Another government scientist says nanoparticles can be found today in produce sections in some large grocery chains and vegetable wholesalers. This scientist, a researcher with the USDA’s Agricultural Research Service, was part of a group that examined Central and South American farms and packers that ship fruits and vegetables into the U.S. and Canada. According to the USDA researcher — who asked that his name not be used because he’s not authorized to speak for the agency — apples, pears, peppers, cucumbers and other fruit and vegetables are being coated with a thin, wax-like nanocoating to extend shelf-life. The edible nanomaterial skin will also protect the color and flavor of the fruit longer.

“We found no indication that the nanocoating, which is manufactured in Asia, has ever been tested for health effects,” said the researcher.

Some foreign governments, apparently more worried about the influx of nano-related products to their grocery shelves, are gathering their own research. In January, a science committee of the British House of Lords issued a lengthy study on nanotechnology and food. Scores of scientific groups and consumer activists and even several international food manufactures told the committee investigators that engineered particles were already being sold in salad dressings; sauces; diet beverages; and boxed cake, muffin and pancakes mixes, to which they’re added to ensure easy pouring.

Other researchers responding to the committee’s request for information talked about hundreds more items that could be in stores by year’s end.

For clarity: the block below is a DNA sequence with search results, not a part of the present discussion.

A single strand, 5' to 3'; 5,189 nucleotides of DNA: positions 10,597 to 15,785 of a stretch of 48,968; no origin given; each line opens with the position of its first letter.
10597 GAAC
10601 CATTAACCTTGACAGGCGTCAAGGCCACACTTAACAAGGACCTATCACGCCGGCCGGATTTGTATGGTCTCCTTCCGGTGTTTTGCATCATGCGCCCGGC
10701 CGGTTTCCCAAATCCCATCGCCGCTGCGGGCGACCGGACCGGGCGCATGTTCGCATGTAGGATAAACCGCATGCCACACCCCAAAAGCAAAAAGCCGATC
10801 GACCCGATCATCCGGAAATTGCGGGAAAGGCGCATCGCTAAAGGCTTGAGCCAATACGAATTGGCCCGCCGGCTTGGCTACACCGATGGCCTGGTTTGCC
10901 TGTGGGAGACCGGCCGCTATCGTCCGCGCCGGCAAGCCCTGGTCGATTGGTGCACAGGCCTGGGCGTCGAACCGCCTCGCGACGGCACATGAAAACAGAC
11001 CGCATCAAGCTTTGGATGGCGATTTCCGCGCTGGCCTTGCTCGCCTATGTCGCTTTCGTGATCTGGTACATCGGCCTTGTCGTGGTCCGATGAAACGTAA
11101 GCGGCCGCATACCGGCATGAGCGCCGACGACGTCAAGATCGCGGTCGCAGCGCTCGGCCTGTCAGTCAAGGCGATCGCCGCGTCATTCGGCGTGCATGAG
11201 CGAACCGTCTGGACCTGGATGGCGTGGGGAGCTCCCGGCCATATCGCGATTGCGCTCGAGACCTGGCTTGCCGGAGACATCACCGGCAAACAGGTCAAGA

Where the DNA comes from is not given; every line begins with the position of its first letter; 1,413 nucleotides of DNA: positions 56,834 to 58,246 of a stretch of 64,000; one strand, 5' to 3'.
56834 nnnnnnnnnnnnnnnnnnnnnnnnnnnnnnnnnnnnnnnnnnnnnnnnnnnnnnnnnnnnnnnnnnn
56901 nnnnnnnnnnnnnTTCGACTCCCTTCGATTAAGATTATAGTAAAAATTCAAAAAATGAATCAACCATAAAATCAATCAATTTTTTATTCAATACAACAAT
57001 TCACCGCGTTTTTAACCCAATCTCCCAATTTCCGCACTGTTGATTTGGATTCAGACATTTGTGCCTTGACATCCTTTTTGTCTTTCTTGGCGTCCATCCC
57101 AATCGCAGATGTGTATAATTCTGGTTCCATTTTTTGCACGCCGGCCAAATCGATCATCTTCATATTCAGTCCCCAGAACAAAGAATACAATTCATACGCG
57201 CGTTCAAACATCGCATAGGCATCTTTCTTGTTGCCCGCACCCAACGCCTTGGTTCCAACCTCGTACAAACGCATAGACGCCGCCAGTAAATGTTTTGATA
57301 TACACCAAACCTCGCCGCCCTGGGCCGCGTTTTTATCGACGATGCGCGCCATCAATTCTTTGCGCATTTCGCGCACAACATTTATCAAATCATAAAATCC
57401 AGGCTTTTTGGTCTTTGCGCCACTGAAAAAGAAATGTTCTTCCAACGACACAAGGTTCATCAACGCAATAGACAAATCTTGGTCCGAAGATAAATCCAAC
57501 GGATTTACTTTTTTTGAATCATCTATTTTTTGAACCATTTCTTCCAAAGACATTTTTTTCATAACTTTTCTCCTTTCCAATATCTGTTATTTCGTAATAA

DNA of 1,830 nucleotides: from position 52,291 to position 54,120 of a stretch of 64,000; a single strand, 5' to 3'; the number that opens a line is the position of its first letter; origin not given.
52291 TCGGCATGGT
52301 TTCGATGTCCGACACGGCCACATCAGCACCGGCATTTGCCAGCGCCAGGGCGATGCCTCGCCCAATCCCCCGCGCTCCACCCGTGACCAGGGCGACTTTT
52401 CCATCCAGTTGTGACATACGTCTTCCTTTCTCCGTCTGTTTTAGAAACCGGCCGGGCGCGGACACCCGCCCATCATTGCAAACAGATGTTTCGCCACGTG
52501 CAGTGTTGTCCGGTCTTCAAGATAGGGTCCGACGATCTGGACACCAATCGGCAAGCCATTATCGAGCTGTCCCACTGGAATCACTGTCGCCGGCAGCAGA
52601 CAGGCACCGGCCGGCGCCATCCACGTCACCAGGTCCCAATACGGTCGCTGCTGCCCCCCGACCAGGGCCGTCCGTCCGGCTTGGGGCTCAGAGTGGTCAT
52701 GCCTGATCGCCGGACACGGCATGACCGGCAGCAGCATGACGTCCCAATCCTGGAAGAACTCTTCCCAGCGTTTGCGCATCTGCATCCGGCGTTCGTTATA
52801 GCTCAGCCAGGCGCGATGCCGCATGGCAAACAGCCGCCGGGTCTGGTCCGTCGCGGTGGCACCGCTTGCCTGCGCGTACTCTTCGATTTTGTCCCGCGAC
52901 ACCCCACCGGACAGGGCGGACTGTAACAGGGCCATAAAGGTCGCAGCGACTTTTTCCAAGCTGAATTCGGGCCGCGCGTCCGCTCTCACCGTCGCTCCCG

For example, a team in Munich has used nano-nonstick coatings to end the worldwide frustration of having to endlessly shake an upturned mustard or ketchup bottle to get at the last bit clinging to the bottom. Another person told the investigators that Nestlé and Unilever have about completed developing a nano-emulsion-based ice cream that has a lower fat content but retains its texture and flavor.

The Ultimate Secret Ingredient

Nearly 20 of the world’s largest food manufacturers — among them Nestlé, as well as Hershey, Cargill, Campbell Soup, Sara Lee, and H.J. Heinz — have their own in-house nano-labs, or have contracted with major universities to do nano-related food product development. But they are not eager to broadcast those efforts.

Kraft was the first major food company to hoist the banner of nanotechnology. Spokesman Richard Buino, however, now says that while “we have sponsored nanotech research at various universities and research institutions in the past,” Kraft has no labs focusing on it today.

The stance is in stark contrast to the one Kraft struck in late 2000, when it loudly and repeatedly proclaimed that it had formed the Nanotek Consortium with engineers, molecular chemists and physicists from 15 universities in the U.S. and abroad. The mission of the team was to show how nanotechnology would completely revolutionize the food manufacturing industry, or so said its then-director, Kraft research chemist Manuel Marquez.

But by the end of 2004, the much-touted operation seemed to vanish. All mentions of Nanotek Consortium disappeared from Kraft’s news releases and corporate reports.

“We have not nor are we currently using nanotechnology in our products or packaging,” Buino added in another e-mail.

Industry Tactics Thwart Risk Awareness

The British government investigation into nanofood strongly criticized the U.K.’s food industry for “failing to be transparent about its research into the uses of nanotechnologies and nanomaterials.” On this side of the Atlantic, corporate secrecy isn’t a problem, as some FDA officials tell it.

Investigators on Capitol Hill say the FDA’s congressional liaisons have repeatedly assured them — from George W. Bush’s administration through President Barack Obama’s first year — that the big U.S. food companies have been upfront and open about their plans and progress in using nanomaterial in food.